This standing bar is located right under the railroad tracks of the Kinshicho station on the Sobu line. To find the station on this Tokyo metro map, you must first locate Akihabara station on the Yamanote line (the black-and-white one on the map), you can catch the Sobu line there and Kinshicho is only 3 stations eastward. Kinshicho is one of these entertainment/red-light districts that remain under the radar for foreigners.
I was led to the venue by an experienced Tokyoite but if you're on your own in this big city, you can train your eye to spot the sort of sign like the one on the right, the two people standing and holding a glass mean you have here a tachinomi, or standing bar. You don't need to be in the most famous Tokyo neighborhoods like Shinjuku or Ueno to find these places, large stations and railway junctions outside the yamanote in the suburb also have plenty of them.
Shinkame owner Yoshimasa Ogawahara in the cooling room
Hasuda, Saitama prefecture (Japan)
The Shinkame sake brewery looks like any other family sake brewery in Japan, but it stands apart because it is the one that started the revival of authentic sake making several decades ago. From a Western perspective we often look at sake without distinguishing the deep differences in the sake-making types, considering that apart from various degrees in the polishing or milling of the rice kernel, sake is anyway always made of fermented rice, mold/yeast and water. But in the recent history a few decades ago, sake ceased to be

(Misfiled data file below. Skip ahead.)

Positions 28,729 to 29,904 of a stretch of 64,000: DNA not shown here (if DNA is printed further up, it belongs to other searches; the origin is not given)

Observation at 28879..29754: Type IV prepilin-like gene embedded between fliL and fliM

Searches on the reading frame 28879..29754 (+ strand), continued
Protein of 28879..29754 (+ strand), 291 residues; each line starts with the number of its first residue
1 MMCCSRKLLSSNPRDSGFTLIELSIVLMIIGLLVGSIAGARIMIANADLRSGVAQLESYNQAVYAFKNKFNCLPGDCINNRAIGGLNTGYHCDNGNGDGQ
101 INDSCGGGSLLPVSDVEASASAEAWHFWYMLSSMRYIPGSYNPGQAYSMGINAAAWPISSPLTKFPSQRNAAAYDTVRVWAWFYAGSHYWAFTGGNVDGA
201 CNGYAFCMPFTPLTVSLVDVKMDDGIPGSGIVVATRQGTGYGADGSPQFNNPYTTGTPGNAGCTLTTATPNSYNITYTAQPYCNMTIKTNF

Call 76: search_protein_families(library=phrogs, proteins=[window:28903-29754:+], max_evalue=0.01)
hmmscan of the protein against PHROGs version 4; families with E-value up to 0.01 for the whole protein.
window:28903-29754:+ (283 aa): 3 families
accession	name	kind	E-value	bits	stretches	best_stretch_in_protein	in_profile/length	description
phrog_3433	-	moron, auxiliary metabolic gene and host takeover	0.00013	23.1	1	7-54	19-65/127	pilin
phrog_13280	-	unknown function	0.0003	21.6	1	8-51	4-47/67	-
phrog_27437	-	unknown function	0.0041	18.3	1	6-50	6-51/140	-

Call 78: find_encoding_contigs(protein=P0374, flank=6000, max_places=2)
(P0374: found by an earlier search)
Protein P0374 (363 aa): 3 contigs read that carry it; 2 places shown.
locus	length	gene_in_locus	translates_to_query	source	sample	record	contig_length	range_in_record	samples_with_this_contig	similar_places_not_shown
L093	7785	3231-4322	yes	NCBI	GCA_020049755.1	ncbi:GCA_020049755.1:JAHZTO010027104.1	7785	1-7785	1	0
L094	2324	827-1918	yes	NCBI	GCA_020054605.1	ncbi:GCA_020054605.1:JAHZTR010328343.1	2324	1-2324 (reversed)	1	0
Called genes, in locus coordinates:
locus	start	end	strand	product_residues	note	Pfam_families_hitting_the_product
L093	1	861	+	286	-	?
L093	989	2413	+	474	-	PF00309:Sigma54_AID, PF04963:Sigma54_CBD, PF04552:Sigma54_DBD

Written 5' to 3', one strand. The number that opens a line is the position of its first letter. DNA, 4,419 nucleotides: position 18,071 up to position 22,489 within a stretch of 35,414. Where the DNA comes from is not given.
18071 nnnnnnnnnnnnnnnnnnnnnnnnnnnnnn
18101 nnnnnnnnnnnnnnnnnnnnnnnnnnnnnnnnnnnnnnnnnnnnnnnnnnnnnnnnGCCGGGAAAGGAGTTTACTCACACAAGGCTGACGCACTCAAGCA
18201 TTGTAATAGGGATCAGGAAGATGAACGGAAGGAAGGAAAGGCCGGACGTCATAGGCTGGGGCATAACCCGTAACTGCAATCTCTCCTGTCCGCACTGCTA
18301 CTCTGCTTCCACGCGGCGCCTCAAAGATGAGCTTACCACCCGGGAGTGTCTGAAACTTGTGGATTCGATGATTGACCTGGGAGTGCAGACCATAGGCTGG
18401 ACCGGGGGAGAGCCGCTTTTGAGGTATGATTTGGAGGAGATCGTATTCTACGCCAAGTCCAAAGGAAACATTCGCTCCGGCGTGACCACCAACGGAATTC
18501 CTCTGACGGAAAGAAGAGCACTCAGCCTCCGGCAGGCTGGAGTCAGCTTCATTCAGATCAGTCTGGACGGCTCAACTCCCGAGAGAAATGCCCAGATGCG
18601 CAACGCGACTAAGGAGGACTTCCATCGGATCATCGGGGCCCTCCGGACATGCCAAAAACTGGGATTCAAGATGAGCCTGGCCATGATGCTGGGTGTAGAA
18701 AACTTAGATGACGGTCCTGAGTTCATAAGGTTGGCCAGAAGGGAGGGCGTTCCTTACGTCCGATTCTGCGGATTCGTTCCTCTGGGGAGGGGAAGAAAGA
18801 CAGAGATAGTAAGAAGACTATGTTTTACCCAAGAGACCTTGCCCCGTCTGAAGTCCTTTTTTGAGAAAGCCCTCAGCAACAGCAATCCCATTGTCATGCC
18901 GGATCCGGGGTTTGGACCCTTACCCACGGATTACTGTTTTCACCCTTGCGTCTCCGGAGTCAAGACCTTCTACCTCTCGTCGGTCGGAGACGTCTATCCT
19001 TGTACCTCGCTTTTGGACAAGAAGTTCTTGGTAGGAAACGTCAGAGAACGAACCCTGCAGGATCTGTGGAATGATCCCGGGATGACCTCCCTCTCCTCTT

junmai (just water and rice) as breweries discovered shortcuts using additions. This phenomenon reached a point where not long ago back in the 1960s' there was actually not a single sake brewery making any pure sake.
We often take for granted that sake (called nihonshu in Japan) is made with just rice, water and yeasts/molds, with a long fermentation process taking place and yielding the famous Japanese beverage. But during World War II, because of an acute shortage of rice, the sake-making process was changed so that it could use much less rice, the trick was to add alcohol and other additions like sweeteners ans flavoring substances to, say, a base of one third of real sake. This way the struggling Japanese could sustain the war effort and keep having their booze, which even if somehow less rewarding in terms of taste and drinkability was welcome in those dire years of destruction. France also had its Ersatz products in those years (this German word which remains in use in France means replacement product) like for coffee for example, but the real products came back immediately after the end of the war even if chicorée and rutabaga survived as a niche market. But in japan, the altered sake remained the norm until much later.